<uses-permission android:name="string" android:maxSdkVersion="integer" />
- contained in:
- Specifies a system permission that the user must grant in order for
the app to operate correctly. Permissions are granted by the user when the
application is installed (on devices running Android 5.1 and lower) or while the app is running (on devices running Android 6.0 and higher).
For more information on permissions, see the Permissions section in the introduction and the separate System Permissions API guide. A list of permissions defined by the base platform can be found at
- The name of the permission. It can be a permission defined by the
application with the
<permission>element, a permission defined by another application, or one of the standard system permissions (such as
"android.permission.READ_CONTACTS"). As these examples show, a permission name typically includes the package name as a prefix.
- The highest API level at which this permission should be granted to your app.
Setting this attribute is useful if the permission your app requires is no longer needed beginning
at a certain API level.
For example, beginning with Android 4.4 (API level 19), it's no longer necessary for your app to request the
WRITE_EXTERNAL_STORAGEpermission when your app wants to write to its own application-specific directories on external storage (the directories provided by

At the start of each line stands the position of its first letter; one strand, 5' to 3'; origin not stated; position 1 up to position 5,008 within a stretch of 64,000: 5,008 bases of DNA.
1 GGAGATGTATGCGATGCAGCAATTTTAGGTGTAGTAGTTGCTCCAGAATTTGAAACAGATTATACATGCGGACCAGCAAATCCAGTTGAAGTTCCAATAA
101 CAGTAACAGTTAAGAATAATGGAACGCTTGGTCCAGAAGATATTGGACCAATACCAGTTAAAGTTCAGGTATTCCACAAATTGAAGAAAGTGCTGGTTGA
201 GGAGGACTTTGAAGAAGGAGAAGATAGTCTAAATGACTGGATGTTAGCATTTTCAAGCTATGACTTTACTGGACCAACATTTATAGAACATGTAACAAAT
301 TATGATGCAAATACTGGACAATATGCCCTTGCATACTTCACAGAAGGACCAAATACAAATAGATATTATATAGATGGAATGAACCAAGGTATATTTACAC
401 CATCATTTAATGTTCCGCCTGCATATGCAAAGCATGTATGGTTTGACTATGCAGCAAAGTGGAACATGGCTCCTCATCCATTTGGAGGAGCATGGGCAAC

getExternalFilesDir()). However, the permission is required for API level 18 and lower. So you can declare that this permission is needed only up to API level 18 with a declaration such as this:
<uses-permission android:name="android.permission.WRITE_EXTERNAL_STORAGE" android:maxSdkVersion="18" />
This way, beginning with API level 19, the system will no longer grant your app the
This attribute was added in API level 19.
- introduced in:
- API Level 1
- see also:
Google Play Filtering
In some cases, the permissions that you request
<uses-permission> can affect how
your application is filtered by Google Play.
If you request a hardware-related permission —
CAMERA, for example — Google Play assumes that your
application requires the underlying hardware feature and filters the application
from devices that do not offer it.
To control filtering, always explicitly declare
hardware features in
<uses-feature> elements, rather than
relying on Google Play to "discover" the requirements in
<uses-permission> elements. Then, if you want to disable
filtering for a particular feature, you can add a
android:required="false" attribute to the
For a list of permissions that imply
hardware features, see the documentation for the